Action Status General industry Insurance industry
Reduce/Freeze hiring Action taken 42% 18%
Planning action 10% 9%
Considering action 18% 28%
Layoffs Action taken 7% 0%
Planning action 9% 4%
Considering action 28% 15%

Figure 1. HR actions taken, planned or considered


Insurers are not yet reporting significant pay actions relative to other industries. Only 10% of insurers have, are planning to, or are considering reduced or delayed merit increases, compared to 34% for general industry (Figure 2).

Ten percent of insurers have, plan or are considering implementing a salary freeze, compared to 30% for general industry. Just 4% of insurers are considering salary reductions (none have implemented or planned such actions), compared to 16% of general industry (and another 5% of general industry have implemented or planned salary reductions).

Action Status General industry Insurance industry
Reduced/Delayed merit Action taken 12% 2%
Planning action 5% 2%
Considering action 17% 6%
Salary freeze Action taken 8% 1%
Planning action 3% 0%
Considering action 19% 0%
Salary reduction Action taken 2% 0%
Planning action 3% 0%
Considering action 16% 4%

Figure 2. Pay actions taken, planned or considered

Alternative Work Arrangements

Like pay, most insurance companies surveyed are not planning or considering alternative work arrangements at a reduced pay (e.g., shortened work week or extra PTO for 2021). Similarly, most surveyed insurance companies are not planning or considering voluntary/involuntary leaves of absence. While this is true for general industry, more companies outside of the insurance industry have been taking or considering such actions. As the crisis progresses, if revenue or cash flow become more of an issue, insurers might also make similar decisions.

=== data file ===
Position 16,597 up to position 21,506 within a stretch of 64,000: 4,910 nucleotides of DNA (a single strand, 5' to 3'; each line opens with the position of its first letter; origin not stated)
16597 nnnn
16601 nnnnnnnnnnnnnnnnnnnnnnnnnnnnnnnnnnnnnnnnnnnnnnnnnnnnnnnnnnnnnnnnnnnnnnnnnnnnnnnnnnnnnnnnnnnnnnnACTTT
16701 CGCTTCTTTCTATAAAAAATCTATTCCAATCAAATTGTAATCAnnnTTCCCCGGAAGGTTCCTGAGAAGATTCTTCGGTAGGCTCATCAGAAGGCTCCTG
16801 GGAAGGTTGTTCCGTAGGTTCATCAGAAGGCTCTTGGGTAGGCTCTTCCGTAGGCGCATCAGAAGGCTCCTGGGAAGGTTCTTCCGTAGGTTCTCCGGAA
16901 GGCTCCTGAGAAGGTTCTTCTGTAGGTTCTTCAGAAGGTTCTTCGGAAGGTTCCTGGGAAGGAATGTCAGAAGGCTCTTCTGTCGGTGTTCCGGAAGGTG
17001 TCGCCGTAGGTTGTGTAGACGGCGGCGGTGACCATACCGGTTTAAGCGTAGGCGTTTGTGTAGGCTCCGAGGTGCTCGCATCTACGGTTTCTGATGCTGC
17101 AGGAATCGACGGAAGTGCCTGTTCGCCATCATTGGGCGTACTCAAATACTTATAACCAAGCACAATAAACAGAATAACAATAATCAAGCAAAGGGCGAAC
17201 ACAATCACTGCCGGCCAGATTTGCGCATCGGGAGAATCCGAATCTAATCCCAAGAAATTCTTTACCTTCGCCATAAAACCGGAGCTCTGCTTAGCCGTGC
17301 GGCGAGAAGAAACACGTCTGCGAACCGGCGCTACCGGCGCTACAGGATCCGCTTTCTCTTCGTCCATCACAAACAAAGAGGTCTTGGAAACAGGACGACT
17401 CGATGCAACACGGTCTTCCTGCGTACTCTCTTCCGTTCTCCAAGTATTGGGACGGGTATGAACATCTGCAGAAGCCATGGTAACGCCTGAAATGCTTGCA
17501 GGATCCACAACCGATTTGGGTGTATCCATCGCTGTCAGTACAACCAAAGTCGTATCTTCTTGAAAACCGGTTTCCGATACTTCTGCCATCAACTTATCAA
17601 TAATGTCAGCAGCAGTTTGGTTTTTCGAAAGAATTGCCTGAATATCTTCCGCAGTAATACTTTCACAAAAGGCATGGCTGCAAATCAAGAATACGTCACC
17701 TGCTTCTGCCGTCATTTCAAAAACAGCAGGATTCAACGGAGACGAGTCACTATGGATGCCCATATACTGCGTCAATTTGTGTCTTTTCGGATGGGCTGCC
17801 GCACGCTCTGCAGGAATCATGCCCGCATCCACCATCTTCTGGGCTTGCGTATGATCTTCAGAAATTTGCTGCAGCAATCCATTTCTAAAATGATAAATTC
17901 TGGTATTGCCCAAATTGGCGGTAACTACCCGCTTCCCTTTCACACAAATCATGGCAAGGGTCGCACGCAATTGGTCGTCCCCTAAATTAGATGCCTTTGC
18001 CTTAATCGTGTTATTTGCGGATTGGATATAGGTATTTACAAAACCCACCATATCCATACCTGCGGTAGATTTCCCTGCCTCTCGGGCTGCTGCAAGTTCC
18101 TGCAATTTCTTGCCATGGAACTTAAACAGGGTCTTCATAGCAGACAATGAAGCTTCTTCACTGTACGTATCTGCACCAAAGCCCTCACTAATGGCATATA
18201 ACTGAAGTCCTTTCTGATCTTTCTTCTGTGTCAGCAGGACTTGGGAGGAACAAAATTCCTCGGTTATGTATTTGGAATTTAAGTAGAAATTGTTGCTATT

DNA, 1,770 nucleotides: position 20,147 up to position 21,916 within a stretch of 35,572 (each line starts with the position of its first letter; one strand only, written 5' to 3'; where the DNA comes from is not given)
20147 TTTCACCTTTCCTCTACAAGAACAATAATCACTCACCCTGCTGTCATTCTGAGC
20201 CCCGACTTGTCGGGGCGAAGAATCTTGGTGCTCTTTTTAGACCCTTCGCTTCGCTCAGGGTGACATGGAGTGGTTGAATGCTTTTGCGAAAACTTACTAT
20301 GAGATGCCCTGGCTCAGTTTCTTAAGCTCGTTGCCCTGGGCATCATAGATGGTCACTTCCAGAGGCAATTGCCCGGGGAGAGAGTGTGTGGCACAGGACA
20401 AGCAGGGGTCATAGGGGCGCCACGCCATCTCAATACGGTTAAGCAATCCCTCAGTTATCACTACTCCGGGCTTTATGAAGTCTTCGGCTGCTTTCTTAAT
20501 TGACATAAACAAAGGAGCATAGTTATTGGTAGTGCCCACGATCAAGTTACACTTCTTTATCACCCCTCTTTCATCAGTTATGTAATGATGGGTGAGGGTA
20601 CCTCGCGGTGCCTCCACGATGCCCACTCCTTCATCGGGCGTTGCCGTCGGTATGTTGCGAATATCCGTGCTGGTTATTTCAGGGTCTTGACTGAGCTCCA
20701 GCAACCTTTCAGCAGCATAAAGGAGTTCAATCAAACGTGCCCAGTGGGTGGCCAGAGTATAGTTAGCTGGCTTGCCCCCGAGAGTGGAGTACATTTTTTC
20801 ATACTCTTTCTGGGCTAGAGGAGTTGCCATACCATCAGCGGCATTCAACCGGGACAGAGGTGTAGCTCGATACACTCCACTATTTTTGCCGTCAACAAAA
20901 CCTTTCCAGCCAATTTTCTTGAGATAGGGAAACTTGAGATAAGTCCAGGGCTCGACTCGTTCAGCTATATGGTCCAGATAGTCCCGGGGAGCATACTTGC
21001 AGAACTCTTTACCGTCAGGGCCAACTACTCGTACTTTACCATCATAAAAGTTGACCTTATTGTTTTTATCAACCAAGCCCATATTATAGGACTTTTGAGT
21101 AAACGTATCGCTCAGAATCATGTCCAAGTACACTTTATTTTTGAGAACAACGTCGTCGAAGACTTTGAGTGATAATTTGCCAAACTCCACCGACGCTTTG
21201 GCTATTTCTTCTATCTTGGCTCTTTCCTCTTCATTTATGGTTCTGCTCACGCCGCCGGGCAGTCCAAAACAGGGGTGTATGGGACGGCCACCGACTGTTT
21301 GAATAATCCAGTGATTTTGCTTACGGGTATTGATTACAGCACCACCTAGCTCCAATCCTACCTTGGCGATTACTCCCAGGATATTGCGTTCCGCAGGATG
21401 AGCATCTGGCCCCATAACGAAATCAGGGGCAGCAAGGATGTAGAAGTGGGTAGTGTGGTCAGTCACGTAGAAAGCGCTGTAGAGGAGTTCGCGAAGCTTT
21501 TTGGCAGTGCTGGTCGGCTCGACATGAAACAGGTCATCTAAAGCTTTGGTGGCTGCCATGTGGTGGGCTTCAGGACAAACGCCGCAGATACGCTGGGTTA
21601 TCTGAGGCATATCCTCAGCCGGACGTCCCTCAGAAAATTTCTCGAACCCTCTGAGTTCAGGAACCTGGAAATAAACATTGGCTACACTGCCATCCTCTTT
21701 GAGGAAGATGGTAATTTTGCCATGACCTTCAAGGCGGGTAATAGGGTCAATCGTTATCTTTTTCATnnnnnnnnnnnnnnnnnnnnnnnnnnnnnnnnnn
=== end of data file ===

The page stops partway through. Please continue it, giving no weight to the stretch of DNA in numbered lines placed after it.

Employers have stepped up communications around pay and benefits but have been slower to adjust their listening strategy.

Sixty-eight percent of the surveyed insurance companies have increased communication to employees about their benefits, and 25% have increased communication to employees about their pay. Even so, insurance companies slightly lag general industry, which is understandable given the more aggressive actions being taken in general industry noted above.

Pay Premium Considerations

Sixty-two percent of insurance companies are providing, planning or considering subsidies to manage costs associated with working remotely, compared to 39% of general industry (Figure 3). Additionally, 43% of insurance companies have implemented, or are planning or considering pay premiums for employees that must be physically present, roughly aligned with general industry. And 52% have provided, or are planning or considering additional compensation or retention awards for mission-critical/essential employees during the pandemic, more than the 42% for general industry.

Action Status General industry Insurance industry
Subsidies to manage remote work costs Action taken 16% 17%
Planning action 5% 10%
Considering action 18% 35%
Pay premiums for employees who must be present Action taken 8% 3%
Planning action 8% 12%
Considering action 23% 28%
Additional compensation for essential employees Action taken 8% 4%